buildafriend

Printer for etching
« on: January 08, 2011, 05:10:14 PM »
I tried etching at home for the first time.

I was able to do everything here except for printing on the toner pcb transfer paper. The ink was blotchy and runny.

My friend told me I should get an HP laser jet ( he uses the HP P2035 ).

This printer is not really in my budget. It go's for around $250 new.

Have any of you had good luck with printers that are more affordable? Do you use special inks? Printing techniques?

Thanks in advance!


jwhmca

Re: Printer for etching
« Reply #1 on: January 08, 2011, 05:16:14 PM »
Laser jet is really the only way to go. Try the used market, I found an old (but works fine) Laser for free.

buildafriend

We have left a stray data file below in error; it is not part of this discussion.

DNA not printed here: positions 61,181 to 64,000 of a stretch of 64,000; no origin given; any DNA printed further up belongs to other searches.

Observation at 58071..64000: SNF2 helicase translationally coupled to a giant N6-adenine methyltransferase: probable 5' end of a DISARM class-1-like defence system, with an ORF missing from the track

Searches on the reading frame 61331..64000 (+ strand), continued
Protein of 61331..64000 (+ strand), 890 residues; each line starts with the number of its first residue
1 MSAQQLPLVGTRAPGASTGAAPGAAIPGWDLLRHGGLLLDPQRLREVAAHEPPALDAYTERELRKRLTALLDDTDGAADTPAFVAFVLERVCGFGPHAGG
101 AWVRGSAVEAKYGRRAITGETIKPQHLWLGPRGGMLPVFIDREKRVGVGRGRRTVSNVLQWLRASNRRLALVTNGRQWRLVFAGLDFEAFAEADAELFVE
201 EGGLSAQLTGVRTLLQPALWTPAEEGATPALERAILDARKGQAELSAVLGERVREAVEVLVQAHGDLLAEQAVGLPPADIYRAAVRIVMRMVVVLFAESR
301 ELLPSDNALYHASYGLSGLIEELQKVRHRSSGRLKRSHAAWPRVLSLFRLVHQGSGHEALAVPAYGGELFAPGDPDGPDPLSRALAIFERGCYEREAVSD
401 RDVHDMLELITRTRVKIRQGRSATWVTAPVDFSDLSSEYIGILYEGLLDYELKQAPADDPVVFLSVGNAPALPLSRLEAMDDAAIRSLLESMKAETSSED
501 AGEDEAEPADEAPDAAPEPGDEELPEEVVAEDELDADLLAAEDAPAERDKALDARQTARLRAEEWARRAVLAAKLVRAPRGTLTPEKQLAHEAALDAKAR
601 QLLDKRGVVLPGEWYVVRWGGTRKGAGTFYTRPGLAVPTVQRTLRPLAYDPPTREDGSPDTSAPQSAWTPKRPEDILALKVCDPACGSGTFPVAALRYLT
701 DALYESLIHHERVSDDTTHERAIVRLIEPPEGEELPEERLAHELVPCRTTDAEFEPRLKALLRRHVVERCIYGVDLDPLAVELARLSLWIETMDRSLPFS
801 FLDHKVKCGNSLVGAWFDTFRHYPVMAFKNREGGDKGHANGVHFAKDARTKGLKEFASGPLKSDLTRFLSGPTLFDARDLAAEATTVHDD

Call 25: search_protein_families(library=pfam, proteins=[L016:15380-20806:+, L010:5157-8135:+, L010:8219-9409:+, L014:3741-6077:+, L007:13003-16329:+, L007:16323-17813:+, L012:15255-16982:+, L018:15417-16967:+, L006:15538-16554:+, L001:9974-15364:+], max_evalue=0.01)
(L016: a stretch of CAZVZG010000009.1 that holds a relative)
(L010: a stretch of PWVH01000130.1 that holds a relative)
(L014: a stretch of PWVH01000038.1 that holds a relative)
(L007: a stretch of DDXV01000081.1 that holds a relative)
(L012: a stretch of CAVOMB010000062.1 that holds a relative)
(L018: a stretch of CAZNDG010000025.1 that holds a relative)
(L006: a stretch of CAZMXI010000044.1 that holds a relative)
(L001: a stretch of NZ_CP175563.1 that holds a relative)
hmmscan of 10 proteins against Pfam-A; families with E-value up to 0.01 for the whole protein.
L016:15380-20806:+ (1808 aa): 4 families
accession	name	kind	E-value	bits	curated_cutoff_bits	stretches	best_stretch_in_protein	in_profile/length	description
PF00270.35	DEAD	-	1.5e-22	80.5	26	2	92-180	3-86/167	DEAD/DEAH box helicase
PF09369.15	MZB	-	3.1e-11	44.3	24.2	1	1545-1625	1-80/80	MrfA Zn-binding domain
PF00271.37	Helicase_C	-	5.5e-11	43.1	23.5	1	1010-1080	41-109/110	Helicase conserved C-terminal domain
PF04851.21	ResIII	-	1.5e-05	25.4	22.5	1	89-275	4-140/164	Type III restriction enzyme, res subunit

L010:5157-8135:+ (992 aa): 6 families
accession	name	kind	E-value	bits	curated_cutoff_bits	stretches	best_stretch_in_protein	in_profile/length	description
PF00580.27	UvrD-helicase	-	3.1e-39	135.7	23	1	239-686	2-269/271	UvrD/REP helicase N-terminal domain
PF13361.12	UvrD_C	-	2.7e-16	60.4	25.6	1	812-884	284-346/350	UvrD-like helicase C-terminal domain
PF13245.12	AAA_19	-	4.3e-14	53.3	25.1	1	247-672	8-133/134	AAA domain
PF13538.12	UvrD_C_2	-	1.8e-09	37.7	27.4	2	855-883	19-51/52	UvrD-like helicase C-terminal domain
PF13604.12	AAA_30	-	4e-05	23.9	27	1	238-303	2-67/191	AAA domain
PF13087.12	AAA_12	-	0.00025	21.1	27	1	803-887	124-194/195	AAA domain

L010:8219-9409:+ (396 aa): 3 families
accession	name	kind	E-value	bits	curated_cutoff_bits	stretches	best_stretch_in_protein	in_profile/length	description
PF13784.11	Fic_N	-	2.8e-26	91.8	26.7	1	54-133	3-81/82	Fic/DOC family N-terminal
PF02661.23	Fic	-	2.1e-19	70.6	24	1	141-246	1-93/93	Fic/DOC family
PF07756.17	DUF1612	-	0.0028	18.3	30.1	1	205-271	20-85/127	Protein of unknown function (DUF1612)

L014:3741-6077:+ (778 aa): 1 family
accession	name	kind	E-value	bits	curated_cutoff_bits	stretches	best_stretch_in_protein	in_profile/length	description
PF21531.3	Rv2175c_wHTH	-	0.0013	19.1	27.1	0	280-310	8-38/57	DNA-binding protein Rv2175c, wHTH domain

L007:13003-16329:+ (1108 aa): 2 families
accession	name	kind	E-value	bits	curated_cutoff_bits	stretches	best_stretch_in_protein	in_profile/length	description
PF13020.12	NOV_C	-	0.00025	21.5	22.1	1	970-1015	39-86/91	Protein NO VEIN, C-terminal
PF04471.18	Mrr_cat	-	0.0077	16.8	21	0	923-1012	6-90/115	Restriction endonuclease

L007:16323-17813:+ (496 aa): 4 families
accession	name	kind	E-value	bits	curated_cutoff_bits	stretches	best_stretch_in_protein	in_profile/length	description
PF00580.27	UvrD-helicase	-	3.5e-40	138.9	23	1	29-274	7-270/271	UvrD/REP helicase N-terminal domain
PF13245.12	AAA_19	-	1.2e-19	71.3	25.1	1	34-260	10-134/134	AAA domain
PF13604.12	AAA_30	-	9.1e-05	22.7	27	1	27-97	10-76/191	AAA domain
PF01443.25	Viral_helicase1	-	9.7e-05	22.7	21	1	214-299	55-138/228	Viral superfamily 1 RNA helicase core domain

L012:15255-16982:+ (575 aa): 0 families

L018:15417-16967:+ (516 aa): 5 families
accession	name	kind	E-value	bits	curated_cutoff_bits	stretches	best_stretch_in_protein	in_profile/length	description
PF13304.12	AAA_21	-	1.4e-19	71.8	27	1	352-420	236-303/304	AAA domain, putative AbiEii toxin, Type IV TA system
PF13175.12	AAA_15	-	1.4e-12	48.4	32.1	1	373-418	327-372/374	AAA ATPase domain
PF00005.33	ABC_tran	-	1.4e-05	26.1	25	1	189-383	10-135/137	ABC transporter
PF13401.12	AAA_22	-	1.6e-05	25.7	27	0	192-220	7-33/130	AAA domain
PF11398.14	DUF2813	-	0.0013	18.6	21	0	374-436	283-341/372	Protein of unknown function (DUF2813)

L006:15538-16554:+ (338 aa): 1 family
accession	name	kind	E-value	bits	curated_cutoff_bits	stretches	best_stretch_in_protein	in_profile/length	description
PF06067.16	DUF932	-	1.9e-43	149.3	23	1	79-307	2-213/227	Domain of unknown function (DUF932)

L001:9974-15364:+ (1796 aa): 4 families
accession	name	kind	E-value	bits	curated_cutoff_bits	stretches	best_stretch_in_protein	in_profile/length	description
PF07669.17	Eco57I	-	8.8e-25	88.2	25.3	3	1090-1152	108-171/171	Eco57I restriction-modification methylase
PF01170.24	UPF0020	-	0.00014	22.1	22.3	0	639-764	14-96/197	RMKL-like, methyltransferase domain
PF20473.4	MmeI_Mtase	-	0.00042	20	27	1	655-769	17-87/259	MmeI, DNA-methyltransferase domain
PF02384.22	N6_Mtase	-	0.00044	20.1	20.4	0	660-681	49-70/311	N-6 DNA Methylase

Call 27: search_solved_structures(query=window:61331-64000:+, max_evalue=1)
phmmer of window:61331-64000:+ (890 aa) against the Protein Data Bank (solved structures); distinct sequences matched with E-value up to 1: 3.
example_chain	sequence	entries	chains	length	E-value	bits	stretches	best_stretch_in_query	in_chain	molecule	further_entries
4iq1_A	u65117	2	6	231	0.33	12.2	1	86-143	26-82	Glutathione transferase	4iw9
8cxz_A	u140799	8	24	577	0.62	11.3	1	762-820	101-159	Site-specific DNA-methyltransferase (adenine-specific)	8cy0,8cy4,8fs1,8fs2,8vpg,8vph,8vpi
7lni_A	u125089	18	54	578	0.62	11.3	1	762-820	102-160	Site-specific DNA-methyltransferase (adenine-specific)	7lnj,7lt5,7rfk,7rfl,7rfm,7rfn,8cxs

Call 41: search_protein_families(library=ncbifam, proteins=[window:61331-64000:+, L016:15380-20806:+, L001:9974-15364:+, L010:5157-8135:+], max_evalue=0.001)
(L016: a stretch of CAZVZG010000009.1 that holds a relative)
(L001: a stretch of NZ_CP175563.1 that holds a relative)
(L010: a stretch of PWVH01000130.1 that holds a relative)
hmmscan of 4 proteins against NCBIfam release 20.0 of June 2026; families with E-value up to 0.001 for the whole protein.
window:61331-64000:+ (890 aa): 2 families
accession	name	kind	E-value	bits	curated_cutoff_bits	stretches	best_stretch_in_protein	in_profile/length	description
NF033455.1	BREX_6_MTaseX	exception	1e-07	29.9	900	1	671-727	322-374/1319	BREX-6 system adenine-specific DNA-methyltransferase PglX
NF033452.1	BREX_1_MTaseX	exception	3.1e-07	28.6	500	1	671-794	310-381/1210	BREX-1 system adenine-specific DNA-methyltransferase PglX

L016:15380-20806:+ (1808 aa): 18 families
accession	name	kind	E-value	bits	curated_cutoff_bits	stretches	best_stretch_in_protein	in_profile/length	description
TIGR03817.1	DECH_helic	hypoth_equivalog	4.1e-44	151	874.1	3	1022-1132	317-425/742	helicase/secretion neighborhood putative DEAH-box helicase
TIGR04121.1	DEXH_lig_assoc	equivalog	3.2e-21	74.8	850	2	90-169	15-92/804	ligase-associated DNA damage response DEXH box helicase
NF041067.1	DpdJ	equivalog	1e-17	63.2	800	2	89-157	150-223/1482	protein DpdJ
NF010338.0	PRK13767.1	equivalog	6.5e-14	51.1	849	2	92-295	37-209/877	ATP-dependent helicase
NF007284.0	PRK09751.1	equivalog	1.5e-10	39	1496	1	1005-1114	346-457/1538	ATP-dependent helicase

Re: Printer for etching
« Reply #2 on: January 08, 2011, 05:18:22 PM »
I guess that's what im gonna have to do.

Gold

Re: Printer for etching
« Reply #3 on: January 08, 2011, 05:54:43 PM »
You can get a new HP monchrome (black only) laser printer for less than $100.

Arno

Re: Printer for etching
« Reply #4 on: January 08, 2011, 06:35:06 PM »
I'm using a samsung 1915 bw laserprinter with great succes on press n peel or photopaper.
Only eur90!

Ptownkid

Re: Printer for etching
« Reply #5 on: January 08, 2011, 08:01:27 PM »
any black and white laser printer will do...i've used the cheapest ones going and done fine.

schmidlin

Re: Printer for etching
« Reply #6 on: January 09, 2011, 01:48:14 AM »
I just tried it today.  No love.  Any suggestions on the right *paper* to use??  Where to get?
perception > reality

Arno

Re: Printer for etching
« Reply #7 on: January 09, 2011, 06:04:14 AM »
Any laser will do on photopaper. Not any printer will work on pressnpeel.
I couldnt get my brother (laser) to transfer an undistorted image with pnp.

Most brands of photopaper work fine. I've had most succes with cheapest inkjet photopaper.
Where exactly did it go wrong?

schmidlin

Re: Printer for etching